The Countryside Alliance says opposition to fox hunting has been overstated and a Conservative majority could see the sport return.

fox hunting
Exmoor Hunt – 19th March 2011 scenery, scenic views over exmoor H&H 07/4/2011 pub orig

Shooters have been encouraged to support a repeal of the fox hunting ban after Prime Minister Theresa May pledged to give MPs a free vote on the issue.

Mrs May described views on the divisive topic as “a situation on which individuals will have one view or the other, either pro or against” and said that she has always been in favour of foxhunting.

A Conservative majority in Parliament after next month’s general election would potentially allow Mrs May to do what her predecessor David Cameron was unable to — garner enough support to push through a repeal. His own bid to relax the ban in 2015 was obstructed following opposition from the Scottish National Party. It could be a different story following the general election, however.

Support for fox hunting ban ‘not widespread’

Figures circulated widely in the press suggest that 84 per cent of the public want foxhunting to remain illegal, with League Against Cruel Sports chief executive Eduardo Gonçalves quoting them when he claimed the new push for a repeal “smacks of a small minority with a cruel hobby wielding an inappropriately large influence over the people in charge”.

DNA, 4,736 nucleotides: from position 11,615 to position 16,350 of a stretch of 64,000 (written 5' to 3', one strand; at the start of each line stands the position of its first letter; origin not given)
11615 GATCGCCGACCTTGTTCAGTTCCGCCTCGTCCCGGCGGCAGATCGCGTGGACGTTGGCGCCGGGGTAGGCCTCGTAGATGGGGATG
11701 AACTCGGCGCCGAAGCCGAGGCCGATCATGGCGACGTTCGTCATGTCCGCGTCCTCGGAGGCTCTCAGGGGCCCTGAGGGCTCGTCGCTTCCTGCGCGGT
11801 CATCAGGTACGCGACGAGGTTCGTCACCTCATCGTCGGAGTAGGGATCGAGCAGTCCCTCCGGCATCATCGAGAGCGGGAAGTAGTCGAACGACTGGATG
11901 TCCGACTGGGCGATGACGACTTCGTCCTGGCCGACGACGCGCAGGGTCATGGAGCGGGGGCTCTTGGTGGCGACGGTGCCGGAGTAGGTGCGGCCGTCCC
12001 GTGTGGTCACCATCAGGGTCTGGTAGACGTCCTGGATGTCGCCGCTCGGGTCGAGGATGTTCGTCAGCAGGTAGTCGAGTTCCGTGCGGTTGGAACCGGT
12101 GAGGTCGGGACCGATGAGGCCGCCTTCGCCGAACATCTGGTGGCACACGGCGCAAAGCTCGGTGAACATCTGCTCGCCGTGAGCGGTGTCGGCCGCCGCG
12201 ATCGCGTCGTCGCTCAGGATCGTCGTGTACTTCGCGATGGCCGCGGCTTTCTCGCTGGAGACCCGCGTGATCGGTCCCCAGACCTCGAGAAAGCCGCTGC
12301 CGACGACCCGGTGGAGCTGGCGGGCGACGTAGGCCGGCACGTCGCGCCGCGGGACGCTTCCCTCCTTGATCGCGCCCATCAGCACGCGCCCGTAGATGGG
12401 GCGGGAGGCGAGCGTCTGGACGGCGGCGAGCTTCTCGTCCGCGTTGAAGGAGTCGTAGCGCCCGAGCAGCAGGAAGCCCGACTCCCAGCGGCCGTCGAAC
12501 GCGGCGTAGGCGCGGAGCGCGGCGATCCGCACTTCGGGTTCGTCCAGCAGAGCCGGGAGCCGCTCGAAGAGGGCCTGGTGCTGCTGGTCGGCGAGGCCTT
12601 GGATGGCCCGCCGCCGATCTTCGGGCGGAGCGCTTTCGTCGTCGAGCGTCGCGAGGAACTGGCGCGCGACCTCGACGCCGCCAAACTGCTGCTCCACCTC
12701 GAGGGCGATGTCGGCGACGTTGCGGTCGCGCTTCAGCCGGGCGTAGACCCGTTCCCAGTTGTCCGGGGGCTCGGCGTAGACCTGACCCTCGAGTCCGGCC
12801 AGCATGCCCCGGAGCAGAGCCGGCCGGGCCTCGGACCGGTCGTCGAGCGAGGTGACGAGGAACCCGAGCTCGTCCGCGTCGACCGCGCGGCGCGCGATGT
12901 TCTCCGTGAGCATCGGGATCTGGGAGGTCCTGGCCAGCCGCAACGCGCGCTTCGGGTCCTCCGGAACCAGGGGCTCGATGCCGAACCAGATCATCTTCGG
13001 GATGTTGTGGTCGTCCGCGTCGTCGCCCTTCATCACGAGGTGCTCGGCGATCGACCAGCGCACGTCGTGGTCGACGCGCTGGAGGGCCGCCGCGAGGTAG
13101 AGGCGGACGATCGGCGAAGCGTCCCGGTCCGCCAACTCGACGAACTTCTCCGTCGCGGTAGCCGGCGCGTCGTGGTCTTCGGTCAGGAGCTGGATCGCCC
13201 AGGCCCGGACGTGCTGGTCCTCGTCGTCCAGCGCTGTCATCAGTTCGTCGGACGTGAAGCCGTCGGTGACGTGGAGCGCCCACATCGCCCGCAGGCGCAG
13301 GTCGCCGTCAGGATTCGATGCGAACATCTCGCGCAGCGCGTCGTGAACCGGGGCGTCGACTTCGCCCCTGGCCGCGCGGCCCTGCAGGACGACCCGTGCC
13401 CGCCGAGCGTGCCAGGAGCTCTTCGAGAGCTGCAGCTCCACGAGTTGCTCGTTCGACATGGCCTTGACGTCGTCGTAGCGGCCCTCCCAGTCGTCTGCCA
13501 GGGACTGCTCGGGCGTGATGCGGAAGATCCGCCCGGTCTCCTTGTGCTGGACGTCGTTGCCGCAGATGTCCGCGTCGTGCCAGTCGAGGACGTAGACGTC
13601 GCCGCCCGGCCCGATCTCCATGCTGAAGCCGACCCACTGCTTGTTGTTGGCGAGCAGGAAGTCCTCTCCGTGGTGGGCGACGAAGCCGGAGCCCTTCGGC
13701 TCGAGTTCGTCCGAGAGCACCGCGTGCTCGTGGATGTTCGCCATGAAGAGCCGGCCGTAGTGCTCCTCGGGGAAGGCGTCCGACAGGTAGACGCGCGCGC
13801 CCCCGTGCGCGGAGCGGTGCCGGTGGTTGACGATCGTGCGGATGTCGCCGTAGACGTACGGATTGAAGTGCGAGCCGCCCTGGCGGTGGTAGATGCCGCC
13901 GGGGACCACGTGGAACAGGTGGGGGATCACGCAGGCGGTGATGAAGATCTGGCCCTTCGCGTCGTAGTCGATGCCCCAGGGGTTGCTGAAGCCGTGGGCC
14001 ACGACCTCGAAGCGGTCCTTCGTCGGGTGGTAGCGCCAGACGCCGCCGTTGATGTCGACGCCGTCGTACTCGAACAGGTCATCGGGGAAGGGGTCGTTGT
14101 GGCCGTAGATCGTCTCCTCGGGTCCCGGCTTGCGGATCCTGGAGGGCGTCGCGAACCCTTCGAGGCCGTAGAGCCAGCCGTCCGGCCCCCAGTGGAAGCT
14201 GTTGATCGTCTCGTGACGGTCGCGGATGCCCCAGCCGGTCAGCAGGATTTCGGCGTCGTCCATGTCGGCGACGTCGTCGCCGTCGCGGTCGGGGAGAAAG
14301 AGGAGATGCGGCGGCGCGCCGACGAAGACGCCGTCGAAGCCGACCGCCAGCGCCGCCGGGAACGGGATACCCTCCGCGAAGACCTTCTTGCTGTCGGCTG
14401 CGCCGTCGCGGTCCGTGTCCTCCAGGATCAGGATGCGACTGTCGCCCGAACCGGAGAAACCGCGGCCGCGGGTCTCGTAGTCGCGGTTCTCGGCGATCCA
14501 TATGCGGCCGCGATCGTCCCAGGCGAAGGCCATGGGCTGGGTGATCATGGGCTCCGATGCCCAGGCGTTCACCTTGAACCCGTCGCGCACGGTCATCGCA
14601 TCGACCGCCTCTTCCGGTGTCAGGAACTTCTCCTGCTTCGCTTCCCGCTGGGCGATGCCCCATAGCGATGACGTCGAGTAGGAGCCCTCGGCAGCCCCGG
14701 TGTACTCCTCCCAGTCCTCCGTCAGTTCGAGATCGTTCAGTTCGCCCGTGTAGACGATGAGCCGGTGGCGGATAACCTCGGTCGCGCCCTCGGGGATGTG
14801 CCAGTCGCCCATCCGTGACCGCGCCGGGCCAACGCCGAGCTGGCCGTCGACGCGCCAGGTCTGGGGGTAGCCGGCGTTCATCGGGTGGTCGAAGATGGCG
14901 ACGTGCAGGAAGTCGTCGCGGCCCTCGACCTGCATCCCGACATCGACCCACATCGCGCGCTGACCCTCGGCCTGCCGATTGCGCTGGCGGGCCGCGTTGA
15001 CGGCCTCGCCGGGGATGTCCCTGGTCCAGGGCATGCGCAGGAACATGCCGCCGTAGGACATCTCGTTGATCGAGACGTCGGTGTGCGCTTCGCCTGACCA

But the Countryside Alliance (CA) has shot down these claims of widespread public support for the ban. Its political head James Legge highlighted a 2014 survey carried out by pollsters ORB in which more than 1,500 people were asked which three issues would most affect their vote at the general election and just four mentioned hunting. He further added: “Research has consistently shown that when people are spontaneously asked what issues will affect their vote at a general election they almost never mention hunting.

“When the issue of hunting is raised with voters alongside other issues it is consistently ranked as the least important.”

Repeal good for shooters

CA head of shooting Liam Stokes said that a repeal would be good news for shooters: “Certain news outlets may have spun this campaign as a ‘secret’, but it is no secret at all that we have always argued that the shooting community should wholeheartedly support the campaign for repeal.
In our rural charter we ask politicians to ‘repeal the Hunting Act and recognise the value of shooting and fishing’ because in our countryside all are interlinked, and all need to stand together.”

 

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